The biggest obstacle to the program attracting more student participants is the time commitment necessary for the workshop. “Most of the sessions are provided in the evening, which takes time away from studying,” says Prof. Shepherd. “In addition to their family obligations, the majority of students are also engaged in other activities such as ASDA, community service, and student government. They are very self-directed, however, and highly motivated to accomplish their goals.”
Despite the time commitment, Mr. Vilag and his fellow students believe the Workshops in Academic Dentistry program has been very successful in giving them insight into the academic teaching world. “There is no commitment that says you have to attend these workshops or that you must be a teacher,” he said. “It helps you see things that are impossible to see simply as a dental school student. It shows you the heart and soul of what is behind the lectures being given.”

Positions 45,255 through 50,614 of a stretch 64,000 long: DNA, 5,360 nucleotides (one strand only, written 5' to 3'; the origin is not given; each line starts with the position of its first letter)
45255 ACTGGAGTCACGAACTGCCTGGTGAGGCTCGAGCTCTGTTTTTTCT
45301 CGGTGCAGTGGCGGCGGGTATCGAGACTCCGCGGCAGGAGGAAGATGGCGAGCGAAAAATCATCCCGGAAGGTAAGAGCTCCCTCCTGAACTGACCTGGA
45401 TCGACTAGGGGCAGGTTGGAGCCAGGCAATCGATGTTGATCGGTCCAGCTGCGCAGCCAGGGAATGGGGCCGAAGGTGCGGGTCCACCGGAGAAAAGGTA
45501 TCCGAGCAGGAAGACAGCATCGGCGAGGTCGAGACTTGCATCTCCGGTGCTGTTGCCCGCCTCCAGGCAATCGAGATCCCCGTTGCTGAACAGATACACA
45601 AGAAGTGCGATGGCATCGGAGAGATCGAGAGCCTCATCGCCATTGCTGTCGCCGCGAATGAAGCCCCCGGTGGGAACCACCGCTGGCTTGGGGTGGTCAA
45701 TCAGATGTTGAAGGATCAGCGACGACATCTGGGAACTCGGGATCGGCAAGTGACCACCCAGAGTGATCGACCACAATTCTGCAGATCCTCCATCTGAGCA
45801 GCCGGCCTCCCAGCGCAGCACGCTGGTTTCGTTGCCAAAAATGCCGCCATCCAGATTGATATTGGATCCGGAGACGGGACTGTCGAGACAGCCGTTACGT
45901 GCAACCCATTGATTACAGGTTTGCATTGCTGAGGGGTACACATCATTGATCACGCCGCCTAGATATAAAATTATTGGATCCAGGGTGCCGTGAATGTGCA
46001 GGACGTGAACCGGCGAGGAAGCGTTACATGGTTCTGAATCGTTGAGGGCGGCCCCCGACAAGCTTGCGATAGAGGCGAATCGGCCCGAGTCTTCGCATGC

“I honestly believe that if it weren’t for the time commitment involved, more students would be actively participating at UDM,” remarked Prof. Shepherd. “It has also been a great way for faculty to share their expertise and love for dental education with the students.”
Dr. Wheater and Prof. Shepherd are excited that six students from the program are involved in designing and implementing a six-session series of lectures and activities for undergraduates interested in the dental professions, called "Explorations in Dentistry." (For more about this program, see Part II of this article.)
As Prof. Shepherd points out, the real rewards of the program won’t be seen until much later. “The true outcome will be realized when the students become dental educators in the future.”